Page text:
Harpa is hosting many of the Dark Music Days concerts. One program is called „Flekarnir“, tectonic plates in English, and includes pieces from various Icelandic composers.
“Mar” by Kjartan Ólafsson reminds one of the oceans, like the title says with its free and wavy phrases. The percussion section is very interesting. We meet Kjartan during the interval and are curious about the sounds he is creating for them. “We have placed a cymbal on top of the timpani“, Kjartan says, „which can make a glissando sound effect. Another one is what we call a thunderblade.”
Anna Þorvaldsdóttir, another respected Icelandic composer and a former student of Kjartan enters the conversation. „Mar“ is very personal as it is written in honor of Kjartans former teacher who died as Kjartan was starting this composition. Would she, in honour to her teacher, have written something similar? “I wouldn´t do anything differently or in the same way. But we all have our own style of composing. Like the Beatles and the Rolling Stones have their own different styles. But I´ve been a student of Kjartan and Ingibjörg Ýr Skarphéðinsdóttir has been a student of mine, so we all learn from each other. Kartan Ólafsson is very lyrical with his music.” – “Thank you. I think your music is lyrical as well”, Kjartan adds, smiling.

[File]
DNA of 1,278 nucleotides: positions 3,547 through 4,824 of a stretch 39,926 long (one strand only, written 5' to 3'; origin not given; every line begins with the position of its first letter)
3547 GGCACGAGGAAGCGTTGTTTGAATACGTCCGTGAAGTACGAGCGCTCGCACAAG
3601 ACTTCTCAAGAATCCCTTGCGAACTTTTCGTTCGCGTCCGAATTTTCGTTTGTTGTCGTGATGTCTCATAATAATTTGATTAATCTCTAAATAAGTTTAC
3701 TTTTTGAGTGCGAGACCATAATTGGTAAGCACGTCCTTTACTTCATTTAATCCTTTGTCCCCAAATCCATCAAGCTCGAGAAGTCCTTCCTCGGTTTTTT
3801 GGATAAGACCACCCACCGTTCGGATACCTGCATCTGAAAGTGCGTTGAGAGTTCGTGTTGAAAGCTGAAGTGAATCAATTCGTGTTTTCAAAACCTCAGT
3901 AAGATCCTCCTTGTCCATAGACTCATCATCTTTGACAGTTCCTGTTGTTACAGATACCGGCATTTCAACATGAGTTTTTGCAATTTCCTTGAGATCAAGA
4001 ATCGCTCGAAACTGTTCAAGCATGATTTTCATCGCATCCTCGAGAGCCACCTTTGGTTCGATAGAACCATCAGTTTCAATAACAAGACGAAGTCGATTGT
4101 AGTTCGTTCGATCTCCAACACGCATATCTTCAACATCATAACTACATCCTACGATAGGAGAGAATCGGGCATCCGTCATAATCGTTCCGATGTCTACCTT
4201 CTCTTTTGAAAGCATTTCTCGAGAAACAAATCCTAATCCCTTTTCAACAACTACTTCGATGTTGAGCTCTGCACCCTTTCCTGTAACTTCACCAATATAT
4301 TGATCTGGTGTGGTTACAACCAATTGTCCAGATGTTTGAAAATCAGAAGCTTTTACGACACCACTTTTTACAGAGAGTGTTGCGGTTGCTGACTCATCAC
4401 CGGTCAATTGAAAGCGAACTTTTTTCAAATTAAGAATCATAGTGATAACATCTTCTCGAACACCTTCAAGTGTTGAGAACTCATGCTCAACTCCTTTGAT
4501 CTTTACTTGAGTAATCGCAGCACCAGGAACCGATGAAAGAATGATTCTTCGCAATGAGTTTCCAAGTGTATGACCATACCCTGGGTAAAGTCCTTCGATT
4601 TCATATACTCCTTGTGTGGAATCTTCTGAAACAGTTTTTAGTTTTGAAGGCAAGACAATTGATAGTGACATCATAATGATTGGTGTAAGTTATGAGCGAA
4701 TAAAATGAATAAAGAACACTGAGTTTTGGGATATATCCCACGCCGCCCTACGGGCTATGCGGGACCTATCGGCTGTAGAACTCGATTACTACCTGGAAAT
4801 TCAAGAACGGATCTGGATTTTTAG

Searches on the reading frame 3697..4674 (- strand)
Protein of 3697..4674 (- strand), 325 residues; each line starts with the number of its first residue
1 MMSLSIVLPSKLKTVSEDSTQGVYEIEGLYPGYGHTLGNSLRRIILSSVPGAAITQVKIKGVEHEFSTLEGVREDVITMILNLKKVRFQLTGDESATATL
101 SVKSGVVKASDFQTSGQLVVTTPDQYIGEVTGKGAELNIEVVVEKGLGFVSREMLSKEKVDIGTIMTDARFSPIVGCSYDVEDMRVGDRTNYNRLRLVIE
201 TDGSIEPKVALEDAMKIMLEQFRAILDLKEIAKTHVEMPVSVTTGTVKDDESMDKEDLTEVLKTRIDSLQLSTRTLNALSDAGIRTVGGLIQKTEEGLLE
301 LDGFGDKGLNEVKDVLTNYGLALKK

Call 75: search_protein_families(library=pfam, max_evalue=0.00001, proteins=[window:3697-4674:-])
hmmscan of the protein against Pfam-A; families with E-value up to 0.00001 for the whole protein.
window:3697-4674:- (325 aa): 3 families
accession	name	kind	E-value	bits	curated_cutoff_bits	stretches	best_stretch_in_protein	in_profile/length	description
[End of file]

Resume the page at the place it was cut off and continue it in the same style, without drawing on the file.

„Capriccio” by Áskell Másson had the best drum solo I have seen since the movie Step Brothers.
But „Pons papilloma” by Ingibjörg Ýr Skarphéðinsdóttir is by far the most personal piece in the program “Flekarnir”. Her composition process is inspired by her own experience with a personal illness. The physical symptoms and side effects are written into the piece, and it is definitely not vague. You can feel her headaches, disorientation, vision impairment and loss of balance in the music. I have a chat with Björg Brjánsdóttir, flautist and a member of Iceland Symphony Orchestra about the performance. How does it feel to perform a piece with such a deeply personal and tragic background? “It is beautiful, in a way, to know what the piece is about. It gives it more depth to know where the inspiration comes from. I do know Ingibjörg rather well, so it wasn´t too personal for me, but I think it was very brave of her to write about such a traumatic experience. I can only imagine. I didn´t think she was diving into her feelings towards the shock but rather into what the body itself was experiencing.”